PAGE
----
The new Cuba is in Old Havana

The historical colonial city of Havana is the monumental capital of Cuba, a World Heritage Site since 1982, which is full of churches and historical monuments.

Walking through its streets trapped in time is an experience that is more enjoyable on foot than any other transportation. Tough getting aroung on a convertible 1958 Buick is priceless, going on foot and meeting the Habana Vieja (Old Havana) taking as benchmarks its four main squares, you will enjoy one of the most attractive urban areas of the Caribbean. Only in this way you’ll discover corners, life, art and culture in the streets that connect these four places.

During five decades of communism, meaningful and most emblematic parts of Old Havana have been carefully restored, preserving tha wonderful architecture spanning four centuries of styles,  with an eclectic mix of baroque and neoclassical monuments.

The Plaza de San Francisco (San Francisco square) was the center of commercial life in Havana. The Sierra Maestra port terminal has two piers overlooking the square, it is also the place where the cruise ships are currently stopping at Cuba. Passengers disembarking on the cobbled streets of Old Havana, have in this space their starting point and first stop, as it is a place steeped in history and colonial beauty. Dominating the square is the Lonja del Comercio, an old market that today has offices for foreign and joint ventures in Cuba.

Over the Plaza de San Francisco arises the Baroque Basilica of St. Francis of Assisi, with a bell tower 43 meters high, from where you have a wonderful view of Old Havana and its port. Both the cloister as the adjacent houses and a museum of sacred art form an environment that bring you to Spain for a while.

The Plaza de Armas was built in 1584 for military exercises. Today as most mornings, the square is filled with stalls of used books, where you can find used books mainly on the history of Cuba and Cuba after the revolution. Here it is also the museum of the city that allows to learn more about the history of Cuba and Havana.

In the Calle Oficios – a few steps from the Plaza de Armas – is the House of Arabs or “The Arab House“, which are two mansions of the seventeenth century that are now a museum and the “Al Medina” restaurant.

The Plaza Vieja (Old Square) served as a civic and popular square in the Spanish colonial era. It was a place where occurred executions, processions, bullfights and popular festivals, in the presence of the richest citizens of Havana, watching from their balconies. The square was radically reformed in the 1990s. In this part of the city was built the first Spanish aqueduct of America.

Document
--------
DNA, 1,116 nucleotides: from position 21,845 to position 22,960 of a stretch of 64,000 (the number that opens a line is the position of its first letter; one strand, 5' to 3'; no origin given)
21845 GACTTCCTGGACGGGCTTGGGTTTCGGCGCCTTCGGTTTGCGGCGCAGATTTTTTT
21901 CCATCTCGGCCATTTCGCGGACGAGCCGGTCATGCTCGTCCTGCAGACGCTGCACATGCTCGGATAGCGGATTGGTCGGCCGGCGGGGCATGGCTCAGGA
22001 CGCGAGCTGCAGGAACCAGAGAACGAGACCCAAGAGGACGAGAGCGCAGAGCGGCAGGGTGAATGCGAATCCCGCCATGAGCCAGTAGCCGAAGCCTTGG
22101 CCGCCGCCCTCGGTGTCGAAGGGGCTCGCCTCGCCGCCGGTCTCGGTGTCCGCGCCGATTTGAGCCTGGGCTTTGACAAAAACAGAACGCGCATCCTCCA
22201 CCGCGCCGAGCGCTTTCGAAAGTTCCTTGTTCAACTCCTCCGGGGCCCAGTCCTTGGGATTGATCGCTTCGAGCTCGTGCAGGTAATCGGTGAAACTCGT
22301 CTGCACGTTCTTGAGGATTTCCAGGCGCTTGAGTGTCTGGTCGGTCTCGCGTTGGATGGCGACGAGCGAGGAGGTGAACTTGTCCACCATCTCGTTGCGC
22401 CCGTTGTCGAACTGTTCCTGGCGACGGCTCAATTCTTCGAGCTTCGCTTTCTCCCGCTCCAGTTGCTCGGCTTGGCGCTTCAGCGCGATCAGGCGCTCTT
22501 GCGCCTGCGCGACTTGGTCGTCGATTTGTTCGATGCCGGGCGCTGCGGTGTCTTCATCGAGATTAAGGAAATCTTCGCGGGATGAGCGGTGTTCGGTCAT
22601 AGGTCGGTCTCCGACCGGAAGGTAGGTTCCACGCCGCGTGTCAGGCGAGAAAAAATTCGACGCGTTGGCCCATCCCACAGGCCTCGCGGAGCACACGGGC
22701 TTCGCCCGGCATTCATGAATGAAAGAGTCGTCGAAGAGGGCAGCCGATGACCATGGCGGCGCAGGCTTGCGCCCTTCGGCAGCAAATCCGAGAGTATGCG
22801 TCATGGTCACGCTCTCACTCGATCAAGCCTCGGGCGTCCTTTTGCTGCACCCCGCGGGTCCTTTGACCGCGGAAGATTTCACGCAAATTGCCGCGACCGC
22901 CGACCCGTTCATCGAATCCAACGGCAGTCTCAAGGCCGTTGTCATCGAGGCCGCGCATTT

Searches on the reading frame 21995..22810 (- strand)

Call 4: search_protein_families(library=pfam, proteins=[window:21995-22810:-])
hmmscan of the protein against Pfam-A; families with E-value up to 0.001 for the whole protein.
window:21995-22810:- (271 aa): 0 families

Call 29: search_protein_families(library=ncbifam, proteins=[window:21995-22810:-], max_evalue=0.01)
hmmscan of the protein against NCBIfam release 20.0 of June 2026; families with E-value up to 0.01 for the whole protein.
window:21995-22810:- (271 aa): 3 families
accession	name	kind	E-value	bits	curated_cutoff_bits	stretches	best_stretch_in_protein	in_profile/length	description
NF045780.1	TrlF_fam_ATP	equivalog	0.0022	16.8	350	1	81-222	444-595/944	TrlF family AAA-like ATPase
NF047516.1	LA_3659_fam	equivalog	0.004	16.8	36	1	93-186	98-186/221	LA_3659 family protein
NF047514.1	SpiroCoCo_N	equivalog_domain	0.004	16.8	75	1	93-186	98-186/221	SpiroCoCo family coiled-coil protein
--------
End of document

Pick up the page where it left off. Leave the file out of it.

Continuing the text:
The tallest building in the Old Square is the Villa Gómez building on the northeast corner; at its top floor, there is a Camera Obscura optical reflection that rotates 360 degrees and project an image in real time of Havana.

The Old Square is also a good place (and typical Spanish) where you can have a beer or a soft drink in the outdoor terraces while listening to live music; here you can feel like to be in the Plaza of one Spanish city.

The cobbled Cathedral Square is the most visited place in Old Havana. The Catedral de San Cristobal was described rightly, by a Cuban writer, as a “set of music in stone”. Asymmetrical towers – a church is wider than the other – allow water that accumulates in the square (a former swamp) to flow freely through the streets.

Cathedral Square is surrounded by some of the oldest buildings in Havana, the richest families built their mansions here.

With the towers of the cathedral lit every night, the Cathedral Square is a great place to visit at night too. Also, the restaurants have tables outside, where both locals and tourists come together and relax with a drink and listen to music.

One block away is “La Bodeguita del Medio”, refuge of the famous Ernest Hemingway. It is the best place to drink a Mojito in Havana; because every tourist wants to taste the famous Mojito or smoking a good Cuban cigar, prices are high.

Worth a stop the Centro Wilfredo Lam (Wifredo Lam Center), located in the northwest corner of the square, where pieces and works of the internationally renowned Cuban artist Wilfredo Lam (1902-1982) are on display, which was able to capture the spirit of his age Afrocuban. Lam grew up in Cuba with his grandmother, who practiced voodoo rituals. The center promotes contemporary art from around the world and has a wide music store. The Centro Wilfredo Lam is open from Monday to Friday and some Saturday from 10 a.m.-5 p.m.
The outdoor market, which is open Wednesday to Saturday, is a good place to shop for Cuban art and crafts, where you can find everything from handmade jewelry, paintings of famous cars from 1950 painted on paper and other works made in Cuba.



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